Anything you want to add?
C: It’s been really rewarding in many ways. And a big challenge as well.
It can be difficult having an art truck because people get intimidated when they see something new. They think it’s going to take up a whole bunch of space or be competitive because we have a truck.
E: Once people meet us though, they feel our energy and see that we are friendly and we want everyone around us to succeed. The way we see it is if a market succeeds we all succeed, so if our truck attracts customers…it’s good for everyone!
C: Anyone can do this and build a truck and if you do, that is great! It’s a new way of doing business. Trucks are awesome; you can have everything compact into one mobile space. It’s a smarter way to do business. We want artists to succeed. We all feel the same struggle I think that’s really huge!
We had a dream and we worked hard to make that dream come true and we encourage others to do the same.
Mushpa + Mensa: Background
Mushpa + Mensa is the creation of Cara Reynolds and Maria “Emilia” Borja, also known to folks in Wilmington’s handmade/art scene as Cara and Emilia. They are a creative powerhouse that design and create all of their magic in a little cottage industry off the Cape Fear River.
Their mode of transportation to all their art shows and festivals? A Magical Mobile Art Machine. An old airport truck, transformed inside an out into an eco-mobile boutique. This shop on wheels is decked out with an all eco-conscious set-up starting with their solar panels in the roof to power all electrical needs, to the indoor up-cycled wine box display cases, to a unique rainbow marmoleum floor. Their mobility and self-sustainability allows them to park day and night, even in the smallest of spaces. They have partaken in events such as the Thalian Association’s Orange Street Arts Festival in downtown Wilmington, the Brooklyn Arts Center’s art shows like Made in NC, to other out of town gigs from the streets of downtown Raleigh to the mountains of Asheville, NC.
The amazing display and their unique booth is only a glimpse of what they actually create and sell out of their art truck. Their fabulous hand-printed organic cotton t-shirts all start with a drawing on a regular piece of paper, pencil and pen. Then, through a photo-emulsion process, they are scanned and printed on transparencies and the image burned into a silk-screen. They do not our-source any of their work, so all their art is handmade with their own hands from beginning to end.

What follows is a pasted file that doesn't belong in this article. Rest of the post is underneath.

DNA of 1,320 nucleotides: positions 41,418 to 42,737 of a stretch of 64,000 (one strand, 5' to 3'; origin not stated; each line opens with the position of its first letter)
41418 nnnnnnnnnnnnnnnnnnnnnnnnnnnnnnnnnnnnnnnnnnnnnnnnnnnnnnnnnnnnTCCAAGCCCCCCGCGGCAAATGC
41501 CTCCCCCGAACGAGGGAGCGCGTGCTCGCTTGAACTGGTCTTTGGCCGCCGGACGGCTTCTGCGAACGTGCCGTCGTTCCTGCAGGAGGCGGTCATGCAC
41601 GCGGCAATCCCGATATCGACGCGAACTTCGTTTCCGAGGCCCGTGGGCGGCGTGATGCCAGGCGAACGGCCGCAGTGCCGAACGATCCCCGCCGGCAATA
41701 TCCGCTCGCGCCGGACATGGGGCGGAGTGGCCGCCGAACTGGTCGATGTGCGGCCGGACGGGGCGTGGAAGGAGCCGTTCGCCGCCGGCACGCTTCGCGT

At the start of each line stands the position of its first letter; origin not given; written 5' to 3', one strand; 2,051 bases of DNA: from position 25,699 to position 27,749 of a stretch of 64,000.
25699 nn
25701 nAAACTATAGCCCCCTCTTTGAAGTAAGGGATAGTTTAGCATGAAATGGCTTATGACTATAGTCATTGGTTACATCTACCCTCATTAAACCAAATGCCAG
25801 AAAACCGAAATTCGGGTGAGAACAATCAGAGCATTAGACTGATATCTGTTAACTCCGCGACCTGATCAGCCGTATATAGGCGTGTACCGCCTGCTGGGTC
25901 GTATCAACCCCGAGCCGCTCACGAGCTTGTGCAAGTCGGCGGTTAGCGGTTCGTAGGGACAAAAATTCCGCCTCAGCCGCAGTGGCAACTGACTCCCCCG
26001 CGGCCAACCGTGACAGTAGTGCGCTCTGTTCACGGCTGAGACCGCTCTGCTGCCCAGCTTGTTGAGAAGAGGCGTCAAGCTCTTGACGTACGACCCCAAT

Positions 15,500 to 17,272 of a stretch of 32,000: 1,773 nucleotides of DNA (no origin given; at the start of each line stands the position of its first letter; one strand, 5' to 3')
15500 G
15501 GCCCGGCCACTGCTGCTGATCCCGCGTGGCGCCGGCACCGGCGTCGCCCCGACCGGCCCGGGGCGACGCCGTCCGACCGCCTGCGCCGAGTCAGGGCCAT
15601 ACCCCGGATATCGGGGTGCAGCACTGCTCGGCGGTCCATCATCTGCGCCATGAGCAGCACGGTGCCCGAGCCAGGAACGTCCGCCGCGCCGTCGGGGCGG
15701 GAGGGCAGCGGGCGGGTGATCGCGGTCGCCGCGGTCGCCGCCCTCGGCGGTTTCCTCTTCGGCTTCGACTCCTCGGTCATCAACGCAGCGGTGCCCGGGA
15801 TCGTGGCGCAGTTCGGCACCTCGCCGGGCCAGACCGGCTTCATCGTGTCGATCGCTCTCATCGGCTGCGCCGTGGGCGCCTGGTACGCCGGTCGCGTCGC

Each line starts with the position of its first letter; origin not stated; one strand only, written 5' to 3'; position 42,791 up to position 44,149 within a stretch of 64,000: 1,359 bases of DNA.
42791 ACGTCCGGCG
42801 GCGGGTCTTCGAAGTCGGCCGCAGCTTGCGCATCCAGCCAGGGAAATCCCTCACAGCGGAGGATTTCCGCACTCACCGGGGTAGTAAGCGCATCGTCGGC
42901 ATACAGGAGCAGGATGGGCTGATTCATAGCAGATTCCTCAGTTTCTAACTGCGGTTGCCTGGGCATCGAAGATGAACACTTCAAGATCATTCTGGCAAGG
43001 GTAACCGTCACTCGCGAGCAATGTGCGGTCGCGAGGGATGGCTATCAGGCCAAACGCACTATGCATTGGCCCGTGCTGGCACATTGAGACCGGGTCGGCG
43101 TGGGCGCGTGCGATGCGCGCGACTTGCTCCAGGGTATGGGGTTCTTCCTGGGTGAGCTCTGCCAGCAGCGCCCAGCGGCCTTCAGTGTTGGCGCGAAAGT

Many of the screen-printed t-shirts, like their newest “NC State of Mind”, an homage to our state and the local brewery scene, are later adapted and turned into one-of-a-kind pieces via felt appliqués, unique stitching, and natural dying techniques. They update their designs every few months, so you can find anything from a Robot Girl, to a felt-made Unicorn, to a tuxedo cat with the name of “El Jefe,” a.k.a the boss.
But organic cotton tees are not their only canvasses. Cara and Emilia also thrive on small-batch creations of functional art. Pieces that are constantly rotating in their art truck, from hand painted cork earrings, to bow-ties made from curtains, to plush pets filled with fresh lavender. They are artists, not just crafters, as one of their iconic “Arts not Crafts” t-shirts states. They create from the heart, to people who support their art. Once an idea has come into fruition and spread to folks, they will move on to their next project as they are ever-evolving and always ready to create new art.
Since their shop is mobile, they keep their fans updated of Musha Mensa whereabouts through social media like Twitter and Instagram (@mushpamensa), as well as their events page on their website. But if you are around town and keep your eyes open you can most likely find the purple art truck at a local brewery, at the ever-growing Brooklyn Arts District, or at the local weekend craft show. This season you can always find the Magical Mobile Art Machine at Poplar Grove Farmer’s Market on Wednesday mornings every week.